‘International Coffee Hour’ stirs up conversation

Espresso your opinions politely with other UMass students

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‘International Coffee Hour’ stirs up conversation

(Caroline O'Connor/Daily Collegian)

(Caroline O'Connor/Daily Collegian)

(Caroline O'Connor/Daily Collegian)

(Caroline O'Connor/Daily Collegian)

By Gretchen Keller, Assistant News Editor

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The University of Massachusetts is home to almost 3,400 international graduate and undergraduate students from 115 countries, according to Pamela Dutta, who recently became the associate director of international student and scholar success at the International Programs Office.

To welcome these students, the International Programs Office and the Student Affairs Life co-sponsored an “International Coffee Hour” at Blue Wall on Thursday, Jan. 25.

The private room was packed with dozens of students discussing their transition to UMass and, of course, the number one campus dining in the country.

Mahin Jalalkhan, a senior environmental science and biology major from Toronto, Canada enjoys the event and getting to meet new friends from across the globe.

“I’ve met people from Singapore, India, China, Lebanon, Denmark, Germany, the UK, Australia, and so many more,” she said. “But there are certain things that we can all bond with,” Jalalkhan said.

According to Jalalkhan and other students at the event, some of these bonding experiences included the amount of traveling these students face to get to campus, being introduced to an entirely new surrounding all at once and, at times, navigating language barriers.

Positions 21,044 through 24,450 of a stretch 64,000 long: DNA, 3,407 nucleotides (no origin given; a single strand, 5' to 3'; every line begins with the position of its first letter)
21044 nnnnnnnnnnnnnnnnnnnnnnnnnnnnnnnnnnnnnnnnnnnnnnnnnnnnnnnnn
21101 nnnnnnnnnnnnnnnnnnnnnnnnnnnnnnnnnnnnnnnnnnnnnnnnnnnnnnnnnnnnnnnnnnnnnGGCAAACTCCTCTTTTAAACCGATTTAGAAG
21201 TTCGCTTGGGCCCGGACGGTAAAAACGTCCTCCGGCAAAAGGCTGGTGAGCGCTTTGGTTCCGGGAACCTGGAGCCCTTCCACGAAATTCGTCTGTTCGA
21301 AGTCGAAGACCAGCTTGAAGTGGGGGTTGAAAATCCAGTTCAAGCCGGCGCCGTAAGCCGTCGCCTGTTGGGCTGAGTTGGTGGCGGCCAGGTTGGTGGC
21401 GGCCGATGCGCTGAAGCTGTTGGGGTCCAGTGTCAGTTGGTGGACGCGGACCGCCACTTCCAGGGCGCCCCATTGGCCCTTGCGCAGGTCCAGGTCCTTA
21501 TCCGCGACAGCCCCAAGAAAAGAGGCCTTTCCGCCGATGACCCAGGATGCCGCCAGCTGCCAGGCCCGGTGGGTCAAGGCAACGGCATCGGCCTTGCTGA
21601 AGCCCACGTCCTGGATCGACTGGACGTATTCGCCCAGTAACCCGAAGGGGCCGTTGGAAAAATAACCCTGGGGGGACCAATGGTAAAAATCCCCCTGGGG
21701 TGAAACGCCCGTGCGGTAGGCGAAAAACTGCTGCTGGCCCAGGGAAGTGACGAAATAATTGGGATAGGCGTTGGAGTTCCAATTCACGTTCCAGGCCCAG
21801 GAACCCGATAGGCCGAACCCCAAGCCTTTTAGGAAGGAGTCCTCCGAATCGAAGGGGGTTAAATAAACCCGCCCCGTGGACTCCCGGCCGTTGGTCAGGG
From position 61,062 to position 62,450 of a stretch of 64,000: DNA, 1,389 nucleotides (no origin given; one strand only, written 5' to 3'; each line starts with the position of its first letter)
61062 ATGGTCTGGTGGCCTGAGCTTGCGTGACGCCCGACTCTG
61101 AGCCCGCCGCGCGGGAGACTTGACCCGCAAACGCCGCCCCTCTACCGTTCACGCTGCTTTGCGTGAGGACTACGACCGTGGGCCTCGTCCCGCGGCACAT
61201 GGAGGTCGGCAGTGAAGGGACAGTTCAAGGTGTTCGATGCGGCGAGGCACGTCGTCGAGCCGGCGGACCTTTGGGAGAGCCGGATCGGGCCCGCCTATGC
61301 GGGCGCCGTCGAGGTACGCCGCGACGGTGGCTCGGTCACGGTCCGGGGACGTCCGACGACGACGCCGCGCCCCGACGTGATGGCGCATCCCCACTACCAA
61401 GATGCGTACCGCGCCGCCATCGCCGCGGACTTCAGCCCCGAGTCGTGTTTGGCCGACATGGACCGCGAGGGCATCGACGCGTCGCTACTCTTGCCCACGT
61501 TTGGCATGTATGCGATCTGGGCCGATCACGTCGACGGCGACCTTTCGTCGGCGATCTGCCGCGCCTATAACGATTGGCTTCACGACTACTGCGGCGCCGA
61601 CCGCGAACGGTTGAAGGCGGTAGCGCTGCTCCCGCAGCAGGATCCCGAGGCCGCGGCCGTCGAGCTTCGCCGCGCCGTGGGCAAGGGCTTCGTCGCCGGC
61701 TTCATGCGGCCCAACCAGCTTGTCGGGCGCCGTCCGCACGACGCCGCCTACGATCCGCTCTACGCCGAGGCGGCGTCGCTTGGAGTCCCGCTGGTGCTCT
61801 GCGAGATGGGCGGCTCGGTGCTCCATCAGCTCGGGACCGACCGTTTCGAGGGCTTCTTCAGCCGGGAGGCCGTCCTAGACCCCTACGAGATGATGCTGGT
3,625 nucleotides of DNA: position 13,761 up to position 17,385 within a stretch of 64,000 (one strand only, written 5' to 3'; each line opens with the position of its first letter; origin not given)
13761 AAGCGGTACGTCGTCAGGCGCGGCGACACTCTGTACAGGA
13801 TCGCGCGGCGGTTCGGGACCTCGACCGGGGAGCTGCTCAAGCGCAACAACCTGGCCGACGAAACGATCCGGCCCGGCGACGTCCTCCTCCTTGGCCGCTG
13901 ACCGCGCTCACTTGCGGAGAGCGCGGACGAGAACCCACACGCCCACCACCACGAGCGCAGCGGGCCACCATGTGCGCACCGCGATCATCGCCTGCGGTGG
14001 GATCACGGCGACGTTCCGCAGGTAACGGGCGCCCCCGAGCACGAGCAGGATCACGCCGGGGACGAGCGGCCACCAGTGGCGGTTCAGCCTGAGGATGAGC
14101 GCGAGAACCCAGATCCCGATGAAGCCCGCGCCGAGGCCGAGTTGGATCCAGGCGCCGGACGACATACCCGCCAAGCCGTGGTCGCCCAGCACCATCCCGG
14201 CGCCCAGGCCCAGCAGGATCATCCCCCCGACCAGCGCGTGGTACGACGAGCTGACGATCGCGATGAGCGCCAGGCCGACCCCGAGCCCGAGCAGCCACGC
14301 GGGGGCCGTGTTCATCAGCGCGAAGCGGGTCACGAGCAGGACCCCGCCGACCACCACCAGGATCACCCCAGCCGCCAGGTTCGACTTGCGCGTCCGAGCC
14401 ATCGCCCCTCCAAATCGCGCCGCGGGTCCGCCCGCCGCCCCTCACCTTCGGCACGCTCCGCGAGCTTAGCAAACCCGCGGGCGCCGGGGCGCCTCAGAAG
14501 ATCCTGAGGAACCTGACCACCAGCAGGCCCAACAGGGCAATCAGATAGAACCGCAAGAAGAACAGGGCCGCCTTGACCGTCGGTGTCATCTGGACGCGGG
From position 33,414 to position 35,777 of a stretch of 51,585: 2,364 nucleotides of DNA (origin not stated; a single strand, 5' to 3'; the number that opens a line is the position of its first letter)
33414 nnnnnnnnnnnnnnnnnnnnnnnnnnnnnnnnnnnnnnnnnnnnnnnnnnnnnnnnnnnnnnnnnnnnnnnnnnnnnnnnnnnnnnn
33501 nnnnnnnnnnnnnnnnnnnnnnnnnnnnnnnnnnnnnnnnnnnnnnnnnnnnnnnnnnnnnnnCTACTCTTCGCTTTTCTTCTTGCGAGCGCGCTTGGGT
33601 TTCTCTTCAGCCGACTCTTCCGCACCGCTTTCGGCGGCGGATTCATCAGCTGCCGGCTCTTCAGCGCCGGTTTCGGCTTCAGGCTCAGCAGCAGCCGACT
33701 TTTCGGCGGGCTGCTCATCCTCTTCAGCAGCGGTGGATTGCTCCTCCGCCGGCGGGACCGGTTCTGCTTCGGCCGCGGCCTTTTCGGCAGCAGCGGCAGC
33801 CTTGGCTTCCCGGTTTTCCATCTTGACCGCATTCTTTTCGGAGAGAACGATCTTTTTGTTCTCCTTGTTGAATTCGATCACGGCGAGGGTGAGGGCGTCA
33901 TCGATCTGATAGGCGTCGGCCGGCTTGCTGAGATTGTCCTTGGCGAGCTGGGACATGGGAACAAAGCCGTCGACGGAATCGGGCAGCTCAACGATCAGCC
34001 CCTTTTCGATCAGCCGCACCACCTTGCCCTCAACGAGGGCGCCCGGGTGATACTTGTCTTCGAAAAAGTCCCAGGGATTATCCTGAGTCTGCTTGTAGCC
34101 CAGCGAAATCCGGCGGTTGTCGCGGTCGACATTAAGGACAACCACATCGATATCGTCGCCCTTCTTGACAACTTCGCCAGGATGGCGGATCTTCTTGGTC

“Some of the issues are some uncertainties with visas, and some people are sometimes afraid to go home because they may not be able to come back just due to the ever-changing visa requirements,” Jalalkhan said.

Recognizing the problems these students face, Dutta said, “I think generally, having more social spaces for students to gather is a good thing, especially during a time when there is a little bit of uncertainty.”

She added, “I think we should do these more often to make sure people know that there is a comfortable place for them and a safe space where there are people that they can talk to and resources.”

According to Dutta, last year was the largest intake of international students UMass has ever had, and some students traveled much further than others to get to campus.

When asked about the differences between school in the United States as opposed to back home in Malaysia, Nurul Aiman, an undergraduate chemical engineering major, explained how the entire learning system is different.

“The things that we learn here are applicable to our jobs, whereas we learn everything in Malaysia,” she said.

According to Aiman, the teaching style in Malaysia differs greatly as well.

“Back home, we have a large two-hour midterm exam and a final three-hour exam. There’s just a lot more to learn and everything is memorized. In here, we don’t need to memorize things, we just need to understand. Everything was traditional on paper,” Aiman said, who also described how the professors are much more compassionate at UMass.

“They ask you questions that they know you can answer, and they are very patient and understanding,” Aiman said.

Gretchen Keller can be reached at [email protected] and followed on Twitter @gretchenkellerr.